Crappies come in two kinds: Black
and White. The two species may be distinguished from each other by
the dorsal spines: the Black Crappie has seven or eight while the
White Crappie normally has six. Crappies move in schools and range
widely over lakes, impoundments, and deeper streams. They don't seem
to mind turbid or cloudy water.
The limit on Crappie is a
quantity of 25 in any combination of the following species; black and
white crappies, bluegill, green and hybrid sunfish, longear,
pumpkinseed, redear, rock bass and warmouth.
There is NO size restriction.
Crappies will take a variety of natural baits, but prefer small minnows. Best artificial baits are Pinkies, streamers, spinners, small spoons, twisters, poppers, and high-riding hair flies. If using a cane pole, anglers recommend a long monofilament leader, one or two hooks tied near the bottom, and enough weight to get the bait down to the needed depth. Hooks should be No. 6 to No. 10, and line should be 2- to 6-pound test. With this gear, using either cane pole or spinning rod, try drifting across a lake in early morning or just about dark on any summer eve. Fish from 10 to 20 feet deep. If you catch a Crappie, anchor and keep fishing. Use a landing net because Crappies have thin mouths, which are easily torn. If drift fishing in the evening or at night, use pork rind, a strip of perch meat, or a bucktail fly skittered over the surface. If trolling try Flatfish or small spoons.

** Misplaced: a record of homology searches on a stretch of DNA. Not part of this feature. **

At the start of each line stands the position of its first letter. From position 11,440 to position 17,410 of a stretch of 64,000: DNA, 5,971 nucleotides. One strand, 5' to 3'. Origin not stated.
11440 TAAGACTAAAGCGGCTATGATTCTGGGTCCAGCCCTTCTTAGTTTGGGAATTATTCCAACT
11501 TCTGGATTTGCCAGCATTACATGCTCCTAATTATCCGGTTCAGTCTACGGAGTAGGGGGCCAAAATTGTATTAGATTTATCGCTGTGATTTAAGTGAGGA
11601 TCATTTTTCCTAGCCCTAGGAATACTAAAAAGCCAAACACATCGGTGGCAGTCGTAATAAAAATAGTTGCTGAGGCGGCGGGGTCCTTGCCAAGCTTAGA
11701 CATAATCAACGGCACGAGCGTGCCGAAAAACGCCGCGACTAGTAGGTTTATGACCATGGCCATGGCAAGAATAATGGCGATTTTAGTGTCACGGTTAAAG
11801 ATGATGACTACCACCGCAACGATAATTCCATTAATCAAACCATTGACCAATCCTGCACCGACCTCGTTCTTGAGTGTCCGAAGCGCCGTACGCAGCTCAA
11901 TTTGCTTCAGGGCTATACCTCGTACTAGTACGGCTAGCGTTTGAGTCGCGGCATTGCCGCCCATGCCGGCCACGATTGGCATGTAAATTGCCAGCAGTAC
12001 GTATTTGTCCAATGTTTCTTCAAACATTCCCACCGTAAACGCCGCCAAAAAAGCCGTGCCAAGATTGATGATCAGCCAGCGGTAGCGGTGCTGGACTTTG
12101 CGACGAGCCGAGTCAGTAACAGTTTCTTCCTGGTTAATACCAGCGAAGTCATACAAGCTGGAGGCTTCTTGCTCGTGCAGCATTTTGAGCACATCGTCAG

Page last updated on 01/26/2003
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